WASHINGTON — The public spat between President Barack Obama's trusted CIA ally and a loyal senator has sharpened the focus on his complicated role in managing the terrorism-fighting programs he inherited.
Obama wants to stay neutral in the feud between Sen. Dianne Feinstein, D-Calif., and CIA Director John Brennan, Obama's former top counterterrorism adviser.
Feinstein last week accused the CIA of illegally searching computers used by the Senate Intelligence Committee, which she heads, to study documents related to harsh interrogation techniques the CIA used after the Sept. 11 attacks.
Obama said taking sides was "not something that is an appropriate role for me and the White House to wade into at this point."
Staying out of the fray may prove difficult, given Obama's involvement in the issue at the core of the dispute: What kind of public reckoning should there be for those who carried out waterboarding and other harsh interrogation methods?
Even as Obama stated his neutrality in the Feinstein-Brennan dispute, he sent his chief of staff, Denis McDonough, and top lawyer, Kathryn Ruemmler, to meet with California senator.
The president has said he wants the report from Feinstein's committee on the CIA program to be made public. The committee only undertook the review after Obama banned the interrogation techniques when he took office. His opposition to them was a centerpiece of his first presidential campaign, helping him build support among Democrats and independents.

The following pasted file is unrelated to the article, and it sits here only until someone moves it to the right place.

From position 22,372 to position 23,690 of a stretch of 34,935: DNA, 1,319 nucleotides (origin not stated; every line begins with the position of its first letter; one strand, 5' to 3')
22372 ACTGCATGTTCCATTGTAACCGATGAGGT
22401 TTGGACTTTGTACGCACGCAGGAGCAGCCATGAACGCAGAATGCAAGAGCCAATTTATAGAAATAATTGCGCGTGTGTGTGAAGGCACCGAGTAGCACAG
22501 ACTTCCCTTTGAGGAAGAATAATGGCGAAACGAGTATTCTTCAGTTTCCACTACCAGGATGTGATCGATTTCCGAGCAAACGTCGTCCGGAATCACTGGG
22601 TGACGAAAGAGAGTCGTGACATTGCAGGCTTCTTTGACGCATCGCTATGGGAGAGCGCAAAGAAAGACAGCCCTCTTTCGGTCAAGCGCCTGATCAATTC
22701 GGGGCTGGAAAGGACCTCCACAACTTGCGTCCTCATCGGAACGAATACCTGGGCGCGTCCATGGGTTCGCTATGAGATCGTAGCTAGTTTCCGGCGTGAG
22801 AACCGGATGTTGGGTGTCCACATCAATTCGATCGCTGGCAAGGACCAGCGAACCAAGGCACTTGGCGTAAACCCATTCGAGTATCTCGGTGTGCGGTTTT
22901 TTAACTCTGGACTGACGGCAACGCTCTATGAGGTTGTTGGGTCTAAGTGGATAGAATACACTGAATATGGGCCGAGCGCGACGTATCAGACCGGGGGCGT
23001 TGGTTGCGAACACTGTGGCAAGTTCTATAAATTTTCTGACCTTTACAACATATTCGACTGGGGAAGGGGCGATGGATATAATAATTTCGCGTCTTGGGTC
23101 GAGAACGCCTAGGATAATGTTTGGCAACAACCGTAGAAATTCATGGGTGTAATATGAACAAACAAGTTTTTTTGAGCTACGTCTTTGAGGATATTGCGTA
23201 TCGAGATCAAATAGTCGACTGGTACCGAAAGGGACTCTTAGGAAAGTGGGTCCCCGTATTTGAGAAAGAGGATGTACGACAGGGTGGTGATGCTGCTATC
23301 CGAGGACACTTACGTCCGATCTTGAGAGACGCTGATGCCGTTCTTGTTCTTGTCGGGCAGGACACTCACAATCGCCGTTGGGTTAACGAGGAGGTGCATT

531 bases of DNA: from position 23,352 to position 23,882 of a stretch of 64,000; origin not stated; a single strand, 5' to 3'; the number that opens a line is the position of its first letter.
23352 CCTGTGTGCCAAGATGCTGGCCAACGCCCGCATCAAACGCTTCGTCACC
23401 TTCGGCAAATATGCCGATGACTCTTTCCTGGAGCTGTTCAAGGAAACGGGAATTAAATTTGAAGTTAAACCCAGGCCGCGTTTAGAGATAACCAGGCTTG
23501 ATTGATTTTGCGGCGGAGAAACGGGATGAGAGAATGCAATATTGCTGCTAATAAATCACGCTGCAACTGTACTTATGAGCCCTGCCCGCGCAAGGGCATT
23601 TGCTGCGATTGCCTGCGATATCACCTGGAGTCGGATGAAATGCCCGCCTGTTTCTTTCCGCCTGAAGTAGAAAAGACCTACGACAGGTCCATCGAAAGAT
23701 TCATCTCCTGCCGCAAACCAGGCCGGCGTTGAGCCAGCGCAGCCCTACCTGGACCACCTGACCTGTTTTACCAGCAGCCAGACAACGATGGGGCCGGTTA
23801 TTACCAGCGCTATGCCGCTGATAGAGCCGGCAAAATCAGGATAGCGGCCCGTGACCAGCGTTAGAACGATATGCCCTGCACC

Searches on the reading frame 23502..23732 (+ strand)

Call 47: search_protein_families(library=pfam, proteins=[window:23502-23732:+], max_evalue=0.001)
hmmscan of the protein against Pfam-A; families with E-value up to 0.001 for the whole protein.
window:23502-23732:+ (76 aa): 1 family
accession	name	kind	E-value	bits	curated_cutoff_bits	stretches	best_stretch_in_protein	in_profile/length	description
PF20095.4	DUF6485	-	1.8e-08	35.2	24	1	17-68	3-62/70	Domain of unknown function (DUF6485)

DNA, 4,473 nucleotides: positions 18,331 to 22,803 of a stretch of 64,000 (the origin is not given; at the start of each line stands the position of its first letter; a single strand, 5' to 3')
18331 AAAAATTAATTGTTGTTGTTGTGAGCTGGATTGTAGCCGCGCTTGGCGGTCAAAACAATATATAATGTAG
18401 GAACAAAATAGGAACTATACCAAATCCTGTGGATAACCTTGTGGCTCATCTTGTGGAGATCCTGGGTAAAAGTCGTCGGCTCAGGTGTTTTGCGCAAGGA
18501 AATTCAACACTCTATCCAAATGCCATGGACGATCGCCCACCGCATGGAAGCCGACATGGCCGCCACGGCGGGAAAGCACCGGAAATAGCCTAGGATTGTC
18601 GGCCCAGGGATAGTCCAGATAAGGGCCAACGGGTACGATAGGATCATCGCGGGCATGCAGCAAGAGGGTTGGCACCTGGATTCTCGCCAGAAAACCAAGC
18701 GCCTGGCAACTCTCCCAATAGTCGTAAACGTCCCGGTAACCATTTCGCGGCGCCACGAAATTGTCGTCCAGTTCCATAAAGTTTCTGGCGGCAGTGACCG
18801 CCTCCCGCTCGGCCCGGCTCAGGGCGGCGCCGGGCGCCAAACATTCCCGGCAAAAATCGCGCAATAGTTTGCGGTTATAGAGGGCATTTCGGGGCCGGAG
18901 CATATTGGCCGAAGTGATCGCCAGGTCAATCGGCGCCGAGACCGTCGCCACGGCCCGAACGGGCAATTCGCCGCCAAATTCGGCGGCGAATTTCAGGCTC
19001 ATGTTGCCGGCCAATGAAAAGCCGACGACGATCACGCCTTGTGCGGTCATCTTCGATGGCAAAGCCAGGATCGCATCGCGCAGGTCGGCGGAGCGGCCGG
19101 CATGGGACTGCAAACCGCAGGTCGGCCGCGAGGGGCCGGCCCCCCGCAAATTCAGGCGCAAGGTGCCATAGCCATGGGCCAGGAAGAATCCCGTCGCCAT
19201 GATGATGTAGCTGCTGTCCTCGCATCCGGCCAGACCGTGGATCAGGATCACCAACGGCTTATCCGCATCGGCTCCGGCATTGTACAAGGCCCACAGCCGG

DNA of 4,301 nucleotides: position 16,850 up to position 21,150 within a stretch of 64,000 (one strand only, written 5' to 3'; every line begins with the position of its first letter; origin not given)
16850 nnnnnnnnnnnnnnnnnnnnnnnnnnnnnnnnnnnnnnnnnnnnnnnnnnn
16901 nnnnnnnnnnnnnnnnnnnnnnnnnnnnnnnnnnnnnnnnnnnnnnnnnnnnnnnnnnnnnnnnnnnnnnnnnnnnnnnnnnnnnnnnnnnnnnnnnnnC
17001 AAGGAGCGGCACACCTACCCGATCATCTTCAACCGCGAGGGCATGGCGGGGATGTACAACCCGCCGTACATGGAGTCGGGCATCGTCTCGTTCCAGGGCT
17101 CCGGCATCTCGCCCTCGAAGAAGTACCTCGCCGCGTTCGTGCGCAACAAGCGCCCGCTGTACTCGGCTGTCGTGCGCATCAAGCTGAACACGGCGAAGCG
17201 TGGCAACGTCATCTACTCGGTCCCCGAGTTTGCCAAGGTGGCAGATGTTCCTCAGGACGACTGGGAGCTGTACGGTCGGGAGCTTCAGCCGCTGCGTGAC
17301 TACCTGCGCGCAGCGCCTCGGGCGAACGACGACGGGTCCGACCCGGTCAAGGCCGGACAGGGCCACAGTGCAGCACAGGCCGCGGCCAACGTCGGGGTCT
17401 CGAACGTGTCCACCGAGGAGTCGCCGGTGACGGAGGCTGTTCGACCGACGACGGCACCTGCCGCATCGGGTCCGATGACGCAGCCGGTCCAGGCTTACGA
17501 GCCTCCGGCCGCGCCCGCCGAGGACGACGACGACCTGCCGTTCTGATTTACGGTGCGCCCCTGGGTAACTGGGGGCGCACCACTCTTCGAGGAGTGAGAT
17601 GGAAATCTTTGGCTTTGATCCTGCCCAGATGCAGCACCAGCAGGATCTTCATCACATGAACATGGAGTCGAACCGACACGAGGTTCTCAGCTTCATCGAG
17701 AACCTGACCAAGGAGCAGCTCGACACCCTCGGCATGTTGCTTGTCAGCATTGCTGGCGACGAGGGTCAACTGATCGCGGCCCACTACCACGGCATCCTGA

"There's no reason for him to in any way hide the truth of what happened," said Tommy Vietor, a former National Security Council spokesman.
Carrying out that pledge has proved complicated, marred by friction between Senate Democrats and the CIA, where many officials involved in the harsh interrogation program still work. One is Brennan, a senior agency official during the Bush administration.
Feinstein, in an extraordinary Senate speech last week, accused the CIA of illegally spying on her committee's work.